It’s not a new debate, and the news isn’t new anymore. Editors loose their jobs daily, hop from one publishing house to another, or from a house to a literary agency, and then back to editing. Publishing world is a mill that constantly churns up the same water, while occasional rain brings fresh drops.
From time to time we hear questions about the need for editors, to say nothing of literary agents. Ask any writer and you’ll get a handful of opinions on the subject.
Some will say that editors are a necessary middle step before a book reaches readers, whereas others may opine: I’m going straight to self publishing. The times are ideal for those who want to skip the headache of going through the old process of submitting manuscripts, proliferation of self publishing venues allows for unprecedented freedom. It has not gone amiss on the publishing industry (see the eBook debate), where more and more high profile authors choose to publish directly to eBook format.
What do editors think about it?
“The people who tend to the words are the most endangered contributors to the publishing process […]” Writes one.
Alberto Manguel has his own view of things, and suggests that editors are dinosaurs slated for extinction, the sooner the better. In his books The City of Words, he asks the rhetorical question: Are writers the only creators who are considered dumb, and thus must require editors? After all a painter’s work is not edited. Neither is a composer’s. So, what is it about the publishing industry that makes a job of an editor indispensable?
“This literature [saleable, easy reads] exists in every genre, from sentimental fiction to the bloodthirsty thriller, from the historical romance to mystical claptrap, from true confessions to the realistic drama. It confines “saleable” literature firmly to the realm of entertainment, of relaxation, of pastime, and therefore of that which is socially superfluous and ultimately unessential. It infantilizes both writers and readers by making the former believe that their creations must be licked into shape by someone who knows better, and by convincing the latter that they are not clever enough to read more intelligent and complex narrations. In the book industry today, the larger the targeted audience, the more obediently the writer is expected to follow the instructions of editors and booksellers (and lately of literary agents as well), allowing them to decree not only practical copyediting changes of fact and grammar, but also of plot, character, setting, and title. […] The controller in Aldous Huxley’s 1932 novel Brave New World explains these tactics succinctly: “that’s the price we have to pay for stability. You’ve got to choose between happiness and what people used to call high art. We’ve sacrificed the high art.”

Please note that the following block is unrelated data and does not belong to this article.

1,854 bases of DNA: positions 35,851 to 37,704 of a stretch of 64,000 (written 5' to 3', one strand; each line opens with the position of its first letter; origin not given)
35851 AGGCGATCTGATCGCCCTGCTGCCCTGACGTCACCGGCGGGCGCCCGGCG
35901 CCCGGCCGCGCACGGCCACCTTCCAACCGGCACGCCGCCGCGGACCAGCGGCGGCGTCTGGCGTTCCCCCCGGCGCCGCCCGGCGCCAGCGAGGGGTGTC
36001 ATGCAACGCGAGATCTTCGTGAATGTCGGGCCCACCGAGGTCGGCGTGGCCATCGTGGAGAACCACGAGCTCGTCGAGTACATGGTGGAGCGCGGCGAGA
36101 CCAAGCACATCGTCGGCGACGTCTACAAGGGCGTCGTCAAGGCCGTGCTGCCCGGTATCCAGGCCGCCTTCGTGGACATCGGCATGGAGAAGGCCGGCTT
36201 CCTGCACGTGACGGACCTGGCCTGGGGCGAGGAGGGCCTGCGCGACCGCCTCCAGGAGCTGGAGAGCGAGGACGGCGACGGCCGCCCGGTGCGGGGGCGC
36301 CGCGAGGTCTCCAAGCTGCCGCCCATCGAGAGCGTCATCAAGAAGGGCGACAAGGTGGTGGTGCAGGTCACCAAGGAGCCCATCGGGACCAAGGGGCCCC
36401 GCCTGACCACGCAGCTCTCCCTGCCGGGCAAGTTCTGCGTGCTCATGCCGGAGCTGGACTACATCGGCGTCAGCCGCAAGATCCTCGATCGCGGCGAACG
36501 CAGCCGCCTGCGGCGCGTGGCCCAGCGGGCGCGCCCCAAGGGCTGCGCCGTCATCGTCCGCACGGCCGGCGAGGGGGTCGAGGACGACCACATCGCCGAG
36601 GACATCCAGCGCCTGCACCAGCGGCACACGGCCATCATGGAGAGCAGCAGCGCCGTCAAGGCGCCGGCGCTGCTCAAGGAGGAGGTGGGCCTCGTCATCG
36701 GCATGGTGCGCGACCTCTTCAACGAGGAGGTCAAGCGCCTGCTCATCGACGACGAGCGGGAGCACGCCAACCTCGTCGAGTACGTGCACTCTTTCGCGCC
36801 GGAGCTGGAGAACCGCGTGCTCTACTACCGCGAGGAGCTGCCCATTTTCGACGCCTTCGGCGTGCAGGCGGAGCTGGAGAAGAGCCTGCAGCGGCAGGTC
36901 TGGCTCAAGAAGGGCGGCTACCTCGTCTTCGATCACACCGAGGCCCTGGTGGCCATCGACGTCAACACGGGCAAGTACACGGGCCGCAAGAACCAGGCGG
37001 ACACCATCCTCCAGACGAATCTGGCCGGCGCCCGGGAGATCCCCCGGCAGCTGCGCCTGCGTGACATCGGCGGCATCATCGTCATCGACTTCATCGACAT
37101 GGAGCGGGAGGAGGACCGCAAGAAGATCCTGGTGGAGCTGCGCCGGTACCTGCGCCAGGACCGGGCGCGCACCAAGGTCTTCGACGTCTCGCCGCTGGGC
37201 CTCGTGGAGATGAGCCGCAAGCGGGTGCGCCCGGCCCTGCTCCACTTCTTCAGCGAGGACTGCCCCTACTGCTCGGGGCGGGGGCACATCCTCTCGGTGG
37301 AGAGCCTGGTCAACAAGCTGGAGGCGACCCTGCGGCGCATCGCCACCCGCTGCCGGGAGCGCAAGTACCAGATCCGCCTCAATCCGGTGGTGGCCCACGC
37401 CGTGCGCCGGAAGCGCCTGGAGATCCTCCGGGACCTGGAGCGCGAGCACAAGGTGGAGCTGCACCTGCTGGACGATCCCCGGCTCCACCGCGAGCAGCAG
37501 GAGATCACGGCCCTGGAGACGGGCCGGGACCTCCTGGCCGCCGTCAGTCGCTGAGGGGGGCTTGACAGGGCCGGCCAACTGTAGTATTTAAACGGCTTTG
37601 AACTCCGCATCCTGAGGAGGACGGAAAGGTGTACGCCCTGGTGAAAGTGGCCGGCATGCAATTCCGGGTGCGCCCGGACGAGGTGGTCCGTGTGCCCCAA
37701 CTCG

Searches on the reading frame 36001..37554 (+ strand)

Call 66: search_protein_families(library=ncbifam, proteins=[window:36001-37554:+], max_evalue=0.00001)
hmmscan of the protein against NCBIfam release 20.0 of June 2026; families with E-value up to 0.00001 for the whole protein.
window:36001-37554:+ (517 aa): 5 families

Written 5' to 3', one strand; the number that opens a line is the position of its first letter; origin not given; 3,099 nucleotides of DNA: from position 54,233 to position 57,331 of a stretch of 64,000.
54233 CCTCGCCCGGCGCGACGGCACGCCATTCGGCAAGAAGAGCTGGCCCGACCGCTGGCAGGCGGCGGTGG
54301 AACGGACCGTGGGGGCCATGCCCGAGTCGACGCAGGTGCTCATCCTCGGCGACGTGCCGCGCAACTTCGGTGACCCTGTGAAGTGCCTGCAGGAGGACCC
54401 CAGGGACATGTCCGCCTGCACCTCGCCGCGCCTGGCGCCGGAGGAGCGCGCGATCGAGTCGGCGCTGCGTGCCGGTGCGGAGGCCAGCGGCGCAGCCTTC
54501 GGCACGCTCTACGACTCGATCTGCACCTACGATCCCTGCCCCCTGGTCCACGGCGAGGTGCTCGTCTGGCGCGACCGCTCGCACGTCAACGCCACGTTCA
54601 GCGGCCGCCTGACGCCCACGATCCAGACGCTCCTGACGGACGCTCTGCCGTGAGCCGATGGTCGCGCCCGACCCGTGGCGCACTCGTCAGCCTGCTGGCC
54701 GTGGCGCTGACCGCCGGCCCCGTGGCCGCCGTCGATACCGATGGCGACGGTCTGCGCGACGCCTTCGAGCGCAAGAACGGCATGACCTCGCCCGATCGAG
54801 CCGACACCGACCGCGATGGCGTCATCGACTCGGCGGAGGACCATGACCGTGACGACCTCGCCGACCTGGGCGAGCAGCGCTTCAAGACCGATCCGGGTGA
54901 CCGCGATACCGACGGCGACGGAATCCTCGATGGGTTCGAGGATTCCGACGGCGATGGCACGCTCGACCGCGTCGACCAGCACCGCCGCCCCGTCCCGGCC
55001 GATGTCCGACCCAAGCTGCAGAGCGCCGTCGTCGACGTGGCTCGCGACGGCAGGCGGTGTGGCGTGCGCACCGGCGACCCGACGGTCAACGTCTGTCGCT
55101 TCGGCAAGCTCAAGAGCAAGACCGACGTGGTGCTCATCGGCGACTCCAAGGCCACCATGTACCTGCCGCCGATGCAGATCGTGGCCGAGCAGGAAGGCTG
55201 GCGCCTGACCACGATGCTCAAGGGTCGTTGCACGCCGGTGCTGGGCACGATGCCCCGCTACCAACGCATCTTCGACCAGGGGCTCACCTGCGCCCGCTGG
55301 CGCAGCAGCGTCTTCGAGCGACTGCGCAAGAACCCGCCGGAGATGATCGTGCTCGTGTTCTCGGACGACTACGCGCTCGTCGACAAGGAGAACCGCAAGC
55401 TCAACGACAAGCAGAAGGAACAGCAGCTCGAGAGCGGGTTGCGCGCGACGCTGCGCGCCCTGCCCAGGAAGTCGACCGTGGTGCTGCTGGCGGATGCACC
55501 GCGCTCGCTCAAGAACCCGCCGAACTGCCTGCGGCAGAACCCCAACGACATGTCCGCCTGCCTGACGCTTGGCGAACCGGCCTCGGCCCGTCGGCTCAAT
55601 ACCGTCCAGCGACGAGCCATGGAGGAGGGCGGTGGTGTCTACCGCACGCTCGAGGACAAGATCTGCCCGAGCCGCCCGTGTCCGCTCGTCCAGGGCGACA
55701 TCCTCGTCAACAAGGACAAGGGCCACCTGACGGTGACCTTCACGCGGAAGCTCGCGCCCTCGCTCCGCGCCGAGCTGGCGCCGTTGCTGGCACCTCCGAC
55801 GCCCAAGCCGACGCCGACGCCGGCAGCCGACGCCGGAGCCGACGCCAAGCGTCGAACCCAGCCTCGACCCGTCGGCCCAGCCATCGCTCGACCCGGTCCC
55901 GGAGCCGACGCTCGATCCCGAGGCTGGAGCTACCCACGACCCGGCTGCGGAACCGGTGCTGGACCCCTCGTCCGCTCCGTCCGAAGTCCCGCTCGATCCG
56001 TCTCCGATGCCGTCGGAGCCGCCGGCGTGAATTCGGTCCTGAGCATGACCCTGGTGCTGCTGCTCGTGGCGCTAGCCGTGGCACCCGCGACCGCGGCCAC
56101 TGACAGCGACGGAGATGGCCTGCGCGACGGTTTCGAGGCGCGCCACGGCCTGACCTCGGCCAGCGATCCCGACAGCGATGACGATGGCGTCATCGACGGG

As an author I have to agree with Manguel. If I want to be published I have to wag my tail every time an editor or an agent graces me with her attention, and accept whatever she demands of my books.
However, I am an optimist, and I believe that ultimately the reader decides. Manguel argues that the reader has no choice, must consume only what an editor chews and spits out, and at last this model is begining to bite back, hence the troubles facing the industry.
One can hope that the debate on the future of publishing looks, and with humility, to those that it should always keep in the foreground: the readers.